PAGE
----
Context. Geometric modeling and processing revolve around three main end goals: a computerized shape representation can be visualized, simulated or realized. Central research themes in geometric modeling involve conversions between physical (real), discrete (digital), and mathematical (abstract) representations. Going from physical to digital is referred to as shape acquisition and reconstruction; going from mathematical to discrete is referred to as shape approximation and mesh generation; going from discrete to physical is referred to as shape rationalization. Geometric modeling has become an indispensable component for computational and reverse engineering. Simulations are now routinely performed on complex shapes issued not only from computer-aided design but also from an increasing amount of available measurements. The scale of acquired data is quickly growing: we no longer deal exclusively with individual shapes, but with entire scenes, possibly at the scale of entire cities, with many objects defined as structured shapes. We are witnessing a rapid evolution of the acquisition paradigms with an increasing variety of sensors and the development of community data, as well as disseminated data. Tackling all these changes requires researching on foundations and algorithms in large-scale geometric modeling from measurements.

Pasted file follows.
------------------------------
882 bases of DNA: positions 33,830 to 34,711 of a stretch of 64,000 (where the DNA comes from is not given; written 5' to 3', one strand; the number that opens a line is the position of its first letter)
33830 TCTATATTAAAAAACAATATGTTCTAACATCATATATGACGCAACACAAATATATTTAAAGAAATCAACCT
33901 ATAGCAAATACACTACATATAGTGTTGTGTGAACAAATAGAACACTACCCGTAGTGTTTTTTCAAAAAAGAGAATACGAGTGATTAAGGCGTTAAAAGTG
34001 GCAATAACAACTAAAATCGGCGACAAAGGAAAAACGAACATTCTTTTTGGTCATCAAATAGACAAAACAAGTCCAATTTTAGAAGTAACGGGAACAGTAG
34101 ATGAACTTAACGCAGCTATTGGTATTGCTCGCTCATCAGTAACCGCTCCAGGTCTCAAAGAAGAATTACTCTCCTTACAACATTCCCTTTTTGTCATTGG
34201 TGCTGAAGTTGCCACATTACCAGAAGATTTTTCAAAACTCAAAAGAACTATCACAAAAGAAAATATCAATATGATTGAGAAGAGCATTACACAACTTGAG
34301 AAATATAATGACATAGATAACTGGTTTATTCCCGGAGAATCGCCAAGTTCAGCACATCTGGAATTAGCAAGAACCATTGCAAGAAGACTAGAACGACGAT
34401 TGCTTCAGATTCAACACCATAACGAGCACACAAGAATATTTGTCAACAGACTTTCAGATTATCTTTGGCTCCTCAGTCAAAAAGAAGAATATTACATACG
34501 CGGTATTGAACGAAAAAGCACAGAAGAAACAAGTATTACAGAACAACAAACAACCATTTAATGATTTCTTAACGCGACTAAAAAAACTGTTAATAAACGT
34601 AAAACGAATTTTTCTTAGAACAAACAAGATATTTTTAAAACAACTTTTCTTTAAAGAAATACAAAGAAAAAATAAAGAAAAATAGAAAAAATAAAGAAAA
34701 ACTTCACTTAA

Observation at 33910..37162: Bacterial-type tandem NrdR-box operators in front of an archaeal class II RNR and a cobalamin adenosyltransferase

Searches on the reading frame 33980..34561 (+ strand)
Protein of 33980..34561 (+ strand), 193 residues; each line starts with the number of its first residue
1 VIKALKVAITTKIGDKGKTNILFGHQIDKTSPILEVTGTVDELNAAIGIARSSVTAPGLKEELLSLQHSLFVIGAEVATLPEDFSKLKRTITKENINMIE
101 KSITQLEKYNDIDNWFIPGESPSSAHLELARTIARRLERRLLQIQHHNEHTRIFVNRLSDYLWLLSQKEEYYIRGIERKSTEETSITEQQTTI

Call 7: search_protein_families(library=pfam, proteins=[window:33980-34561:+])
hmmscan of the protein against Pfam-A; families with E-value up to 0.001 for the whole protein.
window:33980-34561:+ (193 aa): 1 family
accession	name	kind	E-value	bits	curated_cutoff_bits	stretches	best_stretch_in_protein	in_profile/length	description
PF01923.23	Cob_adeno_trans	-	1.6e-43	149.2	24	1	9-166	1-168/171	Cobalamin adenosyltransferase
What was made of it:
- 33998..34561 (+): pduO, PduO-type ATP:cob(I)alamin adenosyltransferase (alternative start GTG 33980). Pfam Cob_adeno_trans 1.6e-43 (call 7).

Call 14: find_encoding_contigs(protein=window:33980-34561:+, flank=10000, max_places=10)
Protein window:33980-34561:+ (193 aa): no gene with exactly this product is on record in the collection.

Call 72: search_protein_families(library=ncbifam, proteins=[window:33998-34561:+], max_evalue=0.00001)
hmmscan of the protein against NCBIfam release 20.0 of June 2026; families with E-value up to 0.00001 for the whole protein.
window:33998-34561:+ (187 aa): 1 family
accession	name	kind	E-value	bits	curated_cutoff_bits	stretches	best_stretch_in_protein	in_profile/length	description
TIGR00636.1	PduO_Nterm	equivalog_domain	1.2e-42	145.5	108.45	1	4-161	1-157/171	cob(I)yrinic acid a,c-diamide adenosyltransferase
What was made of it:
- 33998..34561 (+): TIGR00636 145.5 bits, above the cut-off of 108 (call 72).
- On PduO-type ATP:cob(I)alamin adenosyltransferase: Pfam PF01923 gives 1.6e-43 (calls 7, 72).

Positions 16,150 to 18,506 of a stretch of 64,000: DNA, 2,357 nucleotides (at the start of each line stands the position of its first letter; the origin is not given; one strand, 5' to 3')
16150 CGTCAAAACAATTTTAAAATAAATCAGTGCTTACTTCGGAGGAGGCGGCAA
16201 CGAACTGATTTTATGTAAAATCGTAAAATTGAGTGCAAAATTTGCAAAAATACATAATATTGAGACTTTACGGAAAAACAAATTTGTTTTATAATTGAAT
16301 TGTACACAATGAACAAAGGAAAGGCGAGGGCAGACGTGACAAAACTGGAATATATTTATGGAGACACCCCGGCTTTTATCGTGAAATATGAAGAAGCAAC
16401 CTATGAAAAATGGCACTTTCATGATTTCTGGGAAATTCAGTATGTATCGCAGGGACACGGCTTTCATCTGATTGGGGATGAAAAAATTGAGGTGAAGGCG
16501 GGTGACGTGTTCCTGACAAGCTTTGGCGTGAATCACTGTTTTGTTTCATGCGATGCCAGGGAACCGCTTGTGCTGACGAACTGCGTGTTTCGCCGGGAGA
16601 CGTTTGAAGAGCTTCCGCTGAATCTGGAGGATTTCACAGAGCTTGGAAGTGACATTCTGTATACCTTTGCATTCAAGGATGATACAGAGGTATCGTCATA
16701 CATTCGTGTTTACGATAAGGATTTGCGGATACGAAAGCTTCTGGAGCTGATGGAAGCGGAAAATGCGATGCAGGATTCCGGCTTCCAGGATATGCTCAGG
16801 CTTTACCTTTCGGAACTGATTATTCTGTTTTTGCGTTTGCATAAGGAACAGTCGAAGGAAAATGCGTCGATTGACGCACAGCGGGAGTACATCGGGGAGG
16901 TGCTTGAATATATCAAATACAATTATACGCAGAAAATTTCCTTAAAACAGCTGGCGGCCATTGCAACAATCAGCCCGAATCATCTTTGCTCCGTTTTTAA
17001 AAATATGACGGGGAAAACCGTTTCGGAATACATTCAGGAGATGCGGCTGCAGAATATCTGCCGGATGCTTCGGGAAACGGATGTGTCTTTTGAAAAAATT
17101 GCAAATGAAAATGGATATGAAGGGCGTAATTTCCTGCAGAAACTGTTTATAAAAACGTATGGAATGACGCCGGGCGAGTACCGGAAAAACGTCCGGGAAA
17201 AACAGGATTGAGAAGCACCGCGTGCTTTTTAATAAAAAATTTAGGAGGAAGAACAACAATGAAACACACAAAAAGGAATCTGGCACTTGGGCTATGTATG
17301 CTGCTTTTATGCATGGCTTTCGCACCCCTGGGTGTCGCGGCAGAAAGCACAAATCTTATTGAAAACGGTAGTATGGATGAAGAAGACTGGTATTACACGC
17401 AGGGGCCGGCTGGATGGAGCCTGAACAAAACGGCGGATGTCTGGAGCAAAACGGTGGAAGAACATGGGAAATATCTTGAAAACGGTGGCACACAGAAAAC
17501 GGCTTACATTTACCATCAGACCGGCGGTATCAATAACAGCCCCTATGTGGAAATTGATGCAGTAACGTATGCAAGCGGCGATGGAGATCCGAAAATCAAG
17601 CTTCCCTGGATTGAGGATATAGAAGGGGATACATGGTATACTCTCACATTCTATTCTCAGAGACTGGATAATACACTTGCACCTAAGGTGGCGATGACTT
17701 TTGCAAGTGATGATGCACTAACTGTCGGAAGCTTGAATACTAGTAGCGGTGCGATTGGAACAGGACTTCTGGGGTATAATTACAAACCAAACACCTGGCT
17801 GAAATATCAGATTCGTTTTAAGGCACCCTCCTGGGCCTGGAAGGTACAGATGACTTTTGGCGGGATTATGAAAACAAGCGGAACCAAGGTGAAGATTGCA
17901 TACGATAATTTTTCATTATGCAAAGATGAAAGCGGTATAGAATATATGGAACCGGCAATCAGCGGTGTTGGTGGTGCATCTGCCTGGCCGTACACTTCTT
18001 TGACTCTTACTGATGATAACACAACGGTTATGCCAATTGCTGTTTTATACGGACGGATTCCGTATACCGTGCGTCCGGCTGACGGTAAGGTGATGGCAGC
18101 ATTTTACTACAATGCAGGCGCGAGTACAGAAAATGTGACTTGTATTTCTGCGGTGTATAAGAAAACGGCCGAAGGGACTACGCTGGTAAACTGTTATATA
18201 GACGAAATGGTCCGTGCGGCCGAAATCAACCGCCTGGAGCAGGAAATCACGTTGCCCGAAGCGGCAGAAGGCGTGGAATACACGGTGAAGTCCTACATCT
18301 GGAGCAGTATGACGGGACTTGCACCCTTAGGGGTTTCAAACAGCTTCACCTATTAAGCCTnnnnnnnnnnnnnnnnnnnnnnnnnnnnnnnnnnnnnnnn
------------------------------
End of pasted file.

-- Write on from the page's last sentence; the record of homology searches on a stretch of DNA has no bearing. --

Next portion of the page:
Objectives. Our overall objective is the computerized geometric modeling of complex scenes from physical measurements. On the geometric modeling and processing pipeline, this objective corresponds to steps required for conversion from physical to effective digital representations: analysis, reconstruction and approximation. The related scientific challenges include i) being resilient to defect-laden data due to the uncertainty in the measurement processes and imperfect algorithms along the pipeline, ii) being resilient to heterogeneous data, both in type and in scale, iii) dealing with massive data, and iv) recovering or preserving the structure of complex scenes. We define the quality of a computerized representation by its i) geometric accuracy, or faithfulness to the physical scene, ii) complexity, iii) structure accuracy and controllability, and iv) amenability to effective processing and high level scene understanding.